To continue the story of John and Mary (King) Scudder of Newtown, Long Island from our Spring 2021 journal issue, articles in this Summer/Fall 2021 issue will share more about this couple’s pioneering activities and about some of their remarkable pioneering posterity who are not generally recognized as Scudders, due to their descent through a female line.
It was a time of religious and political turmoil when John Scudder grew up in western Kent, England, between the power centers of British political and ecclesiastical might, at London and Canterbury. John Scudder was the nephew of one of the most widely known Christian authors and reform-minded ministers in England, Rev. Henry Scudder.
In the sense of being “the first to do a particular thing.” Elizabeth Scudder, the daughter of John Scudder and Mary (King) Scudder, was a “pioneer” among American Scudders when she was the first to marry into a Dutch New Netherland family. Her husband was John2 Alburtus whose parents were Pietro1 Alberti and Judith Jans Manje, documented in New Netherland by 1635 and 1642 respectively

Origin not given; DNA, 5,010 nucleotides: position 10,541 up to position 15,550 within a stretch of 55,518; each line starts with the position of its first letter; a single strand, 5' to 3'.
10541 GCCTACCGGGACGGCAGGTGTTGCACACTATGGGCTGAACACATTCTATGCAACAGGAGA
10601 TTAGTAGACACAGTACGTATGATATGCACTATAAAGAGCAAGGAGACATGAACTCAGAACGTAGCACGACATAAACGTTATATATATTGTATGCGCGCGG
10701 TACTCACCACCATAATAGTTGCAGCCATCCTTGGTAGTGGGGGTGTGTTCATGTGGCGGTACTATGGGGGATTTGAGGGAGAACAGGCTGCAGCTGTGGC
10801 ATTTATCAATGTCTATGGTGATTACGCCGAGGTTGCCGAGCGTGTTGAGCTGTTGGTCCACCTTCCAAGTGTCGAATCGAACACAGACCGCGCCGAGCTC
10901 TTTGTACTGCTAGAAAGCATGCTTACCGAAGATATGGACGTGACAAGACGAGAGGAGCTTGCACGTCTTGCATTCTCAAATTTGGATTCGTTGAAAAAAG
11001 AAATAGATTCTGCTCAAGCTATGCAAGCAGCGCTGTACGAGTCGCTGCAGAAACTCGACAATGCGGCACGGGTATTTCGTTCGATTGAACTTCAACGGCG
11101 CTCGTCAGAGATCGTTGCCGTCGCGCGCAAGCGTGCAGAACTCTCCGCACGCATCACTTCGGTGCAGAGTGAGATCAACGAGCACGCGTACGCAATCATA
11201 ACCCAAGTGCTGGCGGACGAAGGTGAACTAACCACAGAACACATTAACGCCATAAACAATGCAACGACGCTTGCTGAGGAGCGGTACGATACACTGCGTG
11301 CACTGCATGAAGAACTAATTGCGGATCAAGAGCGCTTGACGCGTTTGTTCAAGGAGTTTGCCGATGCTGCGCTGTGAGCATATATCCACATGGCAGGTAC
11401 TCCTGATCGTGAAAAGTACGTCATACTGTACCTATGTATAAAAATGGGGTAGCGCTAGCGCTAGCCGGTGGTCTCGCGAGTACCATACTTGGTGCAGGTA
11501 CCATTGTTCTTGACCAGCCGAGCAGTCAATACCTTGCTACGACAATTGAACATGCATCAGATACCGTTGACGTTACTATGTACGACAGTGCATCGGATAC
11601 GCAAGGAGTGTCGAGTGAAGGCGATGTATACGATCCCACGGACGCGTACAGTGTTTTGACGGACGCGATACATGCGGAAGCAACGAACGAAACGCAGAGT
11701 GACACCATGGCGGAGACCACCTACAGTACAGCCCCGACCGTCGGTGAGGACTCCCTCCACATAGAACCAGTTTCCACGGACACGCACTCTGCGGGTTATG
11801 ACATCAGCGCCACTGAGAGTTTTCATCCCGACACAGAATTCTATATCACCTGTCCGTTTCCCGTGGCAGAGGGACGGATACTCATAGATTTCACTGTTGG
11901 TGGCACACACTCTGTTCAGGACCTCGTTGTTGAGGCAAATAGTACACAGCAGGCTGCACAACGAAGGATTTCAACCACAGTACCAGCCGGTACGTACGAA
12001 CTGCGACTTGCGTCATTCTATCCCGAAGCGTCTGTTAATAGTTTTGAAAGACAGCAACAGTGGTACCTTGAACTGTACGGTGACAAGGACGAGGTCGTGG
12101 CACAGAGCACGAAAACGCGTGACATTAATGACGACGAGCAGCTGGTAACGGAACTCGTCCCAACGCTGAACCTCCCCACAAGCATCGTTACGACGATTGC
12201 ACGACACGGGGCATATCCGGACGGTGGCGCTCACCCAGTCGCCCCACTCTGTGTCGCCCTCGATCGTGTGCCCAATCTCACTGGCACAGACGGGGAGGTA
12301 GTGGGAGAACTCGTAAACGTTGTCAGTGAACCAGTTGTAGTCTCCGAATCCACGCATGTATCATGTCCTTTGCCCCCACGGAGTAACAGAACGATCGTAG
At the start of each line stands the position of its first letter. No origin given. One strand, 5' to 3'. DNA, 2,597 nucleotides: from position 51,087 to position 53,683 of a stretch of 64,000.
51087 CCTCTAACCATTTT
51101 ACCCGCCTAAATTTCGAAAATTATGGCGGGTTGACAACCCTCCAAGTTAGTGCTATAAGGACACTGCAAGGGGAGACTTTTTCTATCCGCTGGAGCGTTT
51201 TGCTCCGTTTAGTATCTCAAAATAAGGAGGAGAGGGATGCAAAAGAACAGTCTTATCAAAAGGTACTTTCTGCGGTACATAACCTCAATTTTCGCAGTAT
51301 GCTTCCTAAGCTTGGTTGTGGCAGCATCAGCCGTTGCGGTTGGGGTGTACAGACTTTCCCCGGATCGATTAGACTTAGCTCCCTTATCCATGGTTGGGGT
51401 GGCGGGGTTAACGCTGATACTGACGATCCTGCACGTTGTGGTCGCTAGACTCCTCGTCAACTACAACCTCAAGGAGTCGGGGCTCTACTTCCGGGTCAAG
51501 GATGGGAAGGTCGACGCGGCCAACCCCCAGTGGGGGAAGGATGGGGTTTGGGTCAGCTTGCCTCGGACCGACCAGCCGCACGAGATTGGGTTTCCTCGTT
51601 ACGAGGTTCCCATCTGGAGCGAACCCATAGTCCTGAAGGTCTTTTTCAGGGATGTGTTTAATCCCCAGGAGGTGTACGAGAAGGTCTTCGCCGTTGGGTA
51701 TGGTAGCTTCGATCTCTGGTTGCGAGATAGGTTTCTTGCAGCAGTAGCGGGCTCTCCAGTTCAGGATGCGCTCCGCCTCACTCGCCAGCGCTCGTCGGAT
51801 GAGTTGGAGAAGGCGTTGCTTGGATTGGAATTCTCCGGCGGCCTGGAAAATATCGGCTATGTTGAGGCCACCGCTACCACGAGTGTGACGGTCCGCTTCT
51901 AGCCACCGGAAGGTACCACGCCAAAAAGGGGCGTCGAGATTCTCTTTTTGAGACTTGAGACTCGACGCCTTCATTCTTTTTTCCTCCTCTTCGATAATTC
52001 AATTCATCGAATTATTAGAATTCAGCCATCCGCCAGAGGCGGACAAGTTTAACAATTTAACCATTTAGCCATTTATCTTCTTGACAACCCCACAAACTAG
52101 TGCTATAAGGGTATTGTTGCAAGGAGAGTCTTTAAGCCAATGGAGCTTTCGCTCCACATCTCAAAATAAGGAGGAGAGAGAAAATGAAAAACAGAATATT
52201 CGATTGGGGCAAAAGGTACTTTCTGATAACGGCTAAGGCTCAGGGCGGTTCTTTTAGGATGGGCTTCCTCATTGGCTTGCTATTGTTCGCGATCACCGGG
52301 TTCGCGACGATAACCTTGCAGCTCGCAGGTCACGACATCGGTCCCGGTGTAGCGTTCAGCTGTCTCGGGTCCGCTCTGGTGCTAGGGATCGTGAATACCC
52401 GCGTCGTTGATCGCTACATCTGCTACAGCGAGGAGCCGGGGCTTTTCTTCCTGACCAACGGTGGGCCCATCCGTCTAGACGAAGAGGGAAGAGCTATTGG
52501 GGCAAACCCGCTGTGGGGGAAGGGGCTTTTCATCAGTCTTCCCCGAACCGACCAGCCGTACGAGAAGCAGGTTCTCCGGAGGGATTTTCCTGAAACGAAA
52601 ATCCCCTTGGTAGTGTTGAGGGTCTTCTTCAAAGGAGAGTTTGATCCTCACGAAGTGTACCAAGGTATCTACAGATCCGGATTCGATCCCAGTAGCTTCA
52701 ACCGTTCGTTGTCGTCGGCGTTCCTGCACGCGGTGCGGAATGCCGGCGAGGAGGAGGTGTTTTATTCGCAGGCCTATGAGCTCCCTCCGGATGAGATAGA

This is the most important letter I will ever write. It concerns your future—and the tomorrows of the innumerable human beings who share this vulnerable, fragile planet with you.
It involves changes that must be made if environmental disasters are to be avoided. The response to this challenge will shape the future of the entire human race.
During his lifetime, Levi Stewart was blessed with three strong, steadfast, faith-filled wives, so consecrated to God that they were willing to bear the hardships of pioneering not only in new frontier settlements but in pioneering also of a new 19th century religion that they believed was a restoration of Jesus Christ’s ancient Christian church with its spiritual power and authority.